AVmail: August 17, 2015


Letter of the Week:
Risking Cancer to Keep Flying

Regarding your Question of the Week on medical status: I get a special issuance every year. One of the requirements is for a nuclear scan for the heart.

My current specialist says I should have one only when needed and he will know when it is needed.

His concern is the tests are not needed regularly and can cause cancer. In order to fly, I must take the test, and since it’s not ordered by my doctor, I have to pay just under $4,000 and increase my risk of cancer.

Len Blair

I recently had my first third-class medical in eight years. I supplied lots of documentation for various non-disqualifying items in my medical history. The AME issued the certificate.

The FAA asked for more information (stupid questions) that my doctor has provided. Overall, it was pretty tedious and bureaucratic, but no show-stopper.

Rollin Olson

I’m flying LSA privileges without a medical. I am fit to fly, but after numerous eye surgeries, I don’t want to go through the expense and hassle of extra exams and documentation not covered by insurance or risk the possibility of denial.

Jim David

I would require a special issuance due to a history with cancer, but the expense, time, and hassle have led me to stick with light sport and wait for third-class medical reform.

Dan Winkelman

Regarding your story on the increase in drone sightings by pilots: How many of the supposed sightings are actually confirmed? Some of the reports I’ve read are quite far-fetched.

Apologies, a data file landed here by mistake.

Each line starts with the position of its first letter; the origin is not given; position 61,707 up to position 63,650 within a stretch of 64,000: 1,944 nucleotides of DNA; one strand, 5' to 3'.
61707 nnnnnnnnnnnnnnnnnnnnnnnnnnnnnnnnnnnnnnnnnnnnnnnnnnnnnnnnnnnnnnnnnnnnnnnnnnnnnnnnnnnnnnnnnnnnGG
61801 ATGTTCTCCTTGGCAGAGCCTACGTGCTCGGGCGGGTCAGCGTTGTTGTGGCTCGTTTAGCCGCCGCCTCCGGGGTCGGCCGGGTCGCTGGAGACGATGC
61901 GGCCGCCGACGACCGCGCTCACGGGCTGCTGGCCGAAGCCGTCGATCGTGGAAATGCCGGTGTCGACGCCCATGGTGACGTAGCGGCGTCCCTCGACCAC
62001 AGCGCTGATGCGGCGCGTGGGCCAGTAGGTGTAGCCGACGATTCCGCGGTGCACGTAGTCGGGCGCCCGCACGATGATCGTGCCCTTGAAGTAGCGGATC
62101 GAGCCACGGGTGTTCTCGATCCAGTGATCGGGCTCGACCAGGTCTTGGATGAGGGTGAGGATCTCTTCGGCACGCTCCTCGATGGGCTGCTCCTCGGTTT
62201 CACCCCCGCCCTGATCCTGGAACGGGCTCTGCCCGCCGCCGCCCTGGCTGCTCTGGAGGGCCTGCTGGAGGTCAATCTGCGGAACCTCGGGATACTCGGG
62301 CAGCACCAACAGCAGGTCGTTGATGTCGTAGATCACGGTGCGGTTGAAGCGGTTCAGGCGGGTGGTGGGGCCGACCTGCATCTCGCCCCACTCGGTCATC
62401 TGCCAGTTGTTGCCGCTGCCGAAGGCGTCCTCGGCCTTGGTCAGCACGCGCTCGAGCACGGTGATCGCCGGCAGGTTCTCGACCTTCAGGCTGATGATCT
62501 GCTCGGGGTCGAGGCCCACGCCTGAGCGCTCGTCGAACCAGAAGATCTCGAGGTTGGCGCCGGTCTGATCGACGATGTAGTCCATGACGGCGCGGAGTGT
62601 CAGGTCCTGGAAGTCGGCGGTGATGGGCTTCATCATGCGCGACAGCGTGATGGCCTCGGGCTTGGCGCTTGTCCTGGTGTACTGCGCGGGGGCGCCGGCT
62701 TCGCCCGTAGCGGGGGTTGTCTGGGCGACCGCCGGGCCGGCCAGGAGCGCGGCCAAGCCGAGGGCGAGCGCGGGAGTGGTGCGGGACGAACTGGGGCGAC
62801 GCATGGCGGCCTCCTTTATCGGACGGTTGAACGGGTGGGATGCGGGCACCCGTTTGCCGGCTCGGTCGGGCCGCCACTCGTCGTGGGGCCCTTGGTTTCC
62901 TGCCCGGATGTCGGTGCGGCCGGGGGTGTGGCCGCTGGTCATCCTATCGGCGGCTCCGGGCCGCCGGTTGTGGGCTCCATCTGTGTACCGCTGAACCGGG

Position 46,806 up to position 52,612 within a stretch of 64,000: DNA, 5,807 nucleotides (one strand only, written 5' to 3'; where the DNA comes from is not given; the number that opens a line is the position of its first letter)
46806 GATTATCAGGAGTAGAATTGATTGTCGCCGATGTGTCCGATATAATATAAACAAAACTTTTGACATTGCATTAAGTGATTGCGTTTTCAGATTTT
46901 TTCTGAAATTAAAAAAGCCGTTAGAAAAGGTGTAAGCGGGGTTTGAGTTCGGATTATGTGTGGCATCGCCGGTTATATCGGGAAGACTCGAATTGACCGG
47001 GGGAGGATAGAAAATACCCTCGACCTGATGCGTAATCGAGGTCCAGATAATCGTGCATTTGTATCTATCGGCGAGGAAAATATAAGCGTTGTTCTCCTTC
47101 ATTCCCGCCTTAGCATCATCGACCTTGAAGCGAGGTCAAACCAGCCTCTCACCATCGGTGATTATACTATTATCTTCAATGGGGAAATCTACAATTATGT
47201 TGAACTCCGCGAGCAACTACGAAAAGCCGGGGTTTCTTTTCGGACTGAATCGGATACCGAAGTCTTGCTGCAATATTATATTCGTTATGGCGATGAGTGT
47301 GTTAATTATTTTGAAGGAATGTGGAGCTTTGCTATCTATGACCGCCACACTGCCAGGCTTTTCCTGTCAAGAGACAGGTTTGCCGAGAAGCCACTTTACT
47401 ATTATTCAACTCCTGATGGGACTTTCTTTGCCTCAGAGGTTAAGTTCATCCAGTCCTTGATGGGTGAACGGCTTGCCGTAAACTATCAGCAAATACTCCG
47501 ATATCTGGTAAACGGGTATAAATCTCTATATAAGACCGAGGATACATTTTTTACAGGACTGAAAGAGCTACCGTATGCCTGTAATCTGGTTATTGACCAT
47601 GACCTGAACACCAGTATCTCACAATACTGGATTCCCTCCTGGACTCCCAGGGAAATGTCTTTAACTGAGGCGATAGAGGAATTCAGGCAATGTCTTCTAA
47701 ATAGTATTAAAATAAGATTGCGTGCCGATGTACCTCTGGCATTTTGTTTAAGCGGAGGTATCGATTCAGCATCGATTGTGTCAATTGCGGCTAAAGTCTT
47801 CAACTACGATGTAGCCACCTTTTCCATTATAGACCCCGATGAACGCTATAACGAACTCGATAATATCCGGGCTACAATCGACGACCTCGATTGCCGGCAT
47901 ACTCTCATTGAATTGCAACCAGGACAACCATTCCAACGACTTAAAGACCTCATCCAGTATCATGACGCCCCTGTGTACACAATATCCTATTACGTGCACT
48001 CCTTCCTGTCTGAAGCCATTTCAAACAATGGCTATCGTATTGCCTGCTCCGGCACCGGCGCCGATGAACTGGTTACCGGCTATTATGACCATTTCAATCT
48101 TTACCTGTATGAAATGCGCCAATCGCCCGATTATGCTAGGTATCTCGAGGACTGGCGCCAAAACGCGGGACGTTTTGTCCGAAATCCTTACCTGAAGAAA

Anything that flashes by the crew’s field of vision in a half second or less now seems to be classified as a drone, whether or not is really is a drone — or a seagull — or a child’s helium balloon — or a kite.

John Kallend

I just viewed Paul Bertorelli’s video about the “remanufactured-new aircraft,” which I enjoyed and thought was well done.

The issue of the future of aviation is an often-discussed topic, which has a component that you addressed comparing the newly refurbished aircraft. I believe that it is a great idea, especially compared to new aircraft.

Discussion about the cost of flying after purchase rarely covers the storage issue. The three major costs of aircraft ownership are insurance, annual, and storage (a T-hangar for me). My experience is that each of these is approximately a third of the year’s costs.

I haven’t seen anything published about hangar rent and, other than sharing the cost in a partnership, how to reduce the cost.

Any thoughts?

Tom Rudolf